When searching for leading examples of one-to-one marketing, experience personalization, and customer engagement channels, few would start with B2B companies. In many key areas, B2B organizations have lagged more than other business models and industries with digital transformation maturity. However, recent research suggests that the 2020 pandemic served as an unlikely catalyst propelling B2B digital marketing over the past 2 years, with key trends shifting among ecommerce and omnichannel marketing, hybrid sales, and virtual events.
Once considered a moot channel for B2B, digital marketplaces and online commerce features have quietly risen to prominence over the past decade. Statista’s 2021 report estimated the global B2B ecommerce market value at $15 trillion in 2020, which is over five times that of B2C. Other firms like McKinsey have reflected on the misconception that most B2B companies sparsely offer ecommerce capabilities. Their 2021 Global B2B Pulse Report found nearly two-thirds of B2Bs offer ecommerce, which was up 53% in early 2021. The global survey respondents also stated ecommerce was the best route to market with 41% of leaders reporting it as their most effective sales route, outpacing in-person, email, phone, videoconferencing, and online chat.
While traditional marketing models for B2B may have focused efforts on customer meetings, outbound sales, and email nurturing tactics to draw in leads and business opportunities, modern approaches have gone fully omnichannel. The same McKinsey B2B report found two-thirds of buyers prefer remote human interactions, and B2B decision makers reported use of ten channels to interact with suppliers during the decision journey. This is up from 7.5 in 2019, with mobile apps, video conferencing, and web chat as examples of channels buyers are taking onto for research. Decision makers say that omnichannel is as effective or more effective than traditional methods, and suppliers feel just as confident using their newly adopted selling model prospecting as they do engaging with existing customers.
If you’re anything like me, the notion of a Zoom meeting can be a chilling reminder of a time when video and messaging apps were the only source of engaging with the outside world as sales teams hurdled late night email blasts from home and digital engagement surged due to a fully remote workforce. With the shift to hybrid and virtual events spurred by the pandemic, the emerging use of webinars and interactive conferencing applications became the standard. According to a 2022 survey by Kaltura, among nearly 1,300 event marketers and attendees, 92% of organizers have shifted to virtual events in 2021, with 94% planning for virtual events in 2022. Almost half are planning to increase the number of virtual events they host next year.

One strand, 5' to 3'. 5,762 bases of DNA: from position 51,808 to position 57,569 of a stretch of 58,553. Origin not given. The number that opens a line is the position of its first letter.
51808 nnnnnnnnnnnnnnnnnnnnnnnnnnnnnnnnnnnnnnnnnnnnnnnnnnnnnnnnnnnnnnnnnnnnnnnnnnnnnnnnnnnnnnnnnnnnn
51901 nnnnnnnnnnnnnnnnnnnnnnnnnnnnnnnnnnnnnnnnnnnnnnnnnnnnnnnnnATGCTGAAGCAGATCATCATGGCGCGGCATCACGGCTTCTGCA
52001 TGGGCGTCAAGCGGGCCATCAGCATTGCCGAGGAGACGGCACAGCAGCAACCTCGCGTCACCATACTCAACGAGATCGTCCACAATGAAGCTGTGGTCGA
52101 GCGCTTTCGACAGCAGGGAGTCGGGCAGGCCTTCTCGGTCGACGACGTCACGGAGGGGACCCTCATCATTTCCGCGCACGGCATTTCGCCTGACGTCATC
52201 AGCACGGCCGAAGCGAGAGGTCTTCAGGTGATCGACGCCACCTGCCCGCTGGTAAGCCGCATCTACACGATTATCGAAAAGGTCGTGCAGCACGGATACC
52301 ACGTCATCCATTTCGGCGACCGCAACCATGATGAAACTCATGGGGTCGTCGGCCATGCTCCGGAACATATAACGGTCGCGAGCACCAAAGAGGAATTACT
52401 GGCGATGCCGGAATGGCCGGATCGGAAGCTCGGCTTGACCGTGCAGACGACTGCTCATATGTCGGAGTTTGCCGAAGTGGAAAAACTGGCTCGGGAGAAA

Not to conflate with the rise of digitally-enabled sales reps of the past 20 years who use dedicated smartphone apps and e-detailing tools to extend their effectiveness with in-person sales visits, the hybrid sales rep exhibits a true blend of remote and in-person client engagement. According to the 2021 McKinsey B2B pulse survey, hybrid reps were considered to become the most common sales role, with 85% of respondents expecting the trend to shift within the next 3 years. Virtual and hybrid sales roles driven by the switch during COVID-19 offered a trial for organizations to explore the effectiveness of remote salespeople, many who traditionally performed the majority of their sales and customer meetings in person.
Emerging as a response to the massive digital transformation wave of the past two years, these trends are now proving to be of chief support within marketing plans and strategies for business growth and suggest continued momentum within the evolving B2B landscape. While B2B practices advance to meet growing customer expectations, several key blockers still complicate marketing’s ability to glean insights and deliver real-time personalized experiences. Complexities with the buying journey are exacerbated by a myriad of data sources and applications that affect marketing’s ability for making centralized decisions on customer data.
The path to proving ROI and measuring the value of marketing is another notable hurdle that stifles B2Bs investment in new innovative channels and tactics like social media or dynamic personalization. However, as B2B marketers become more sophisticated with customer-level marketing and re-engagement strategies, the gap between B2B and other business models or sectors will continue to become narrower.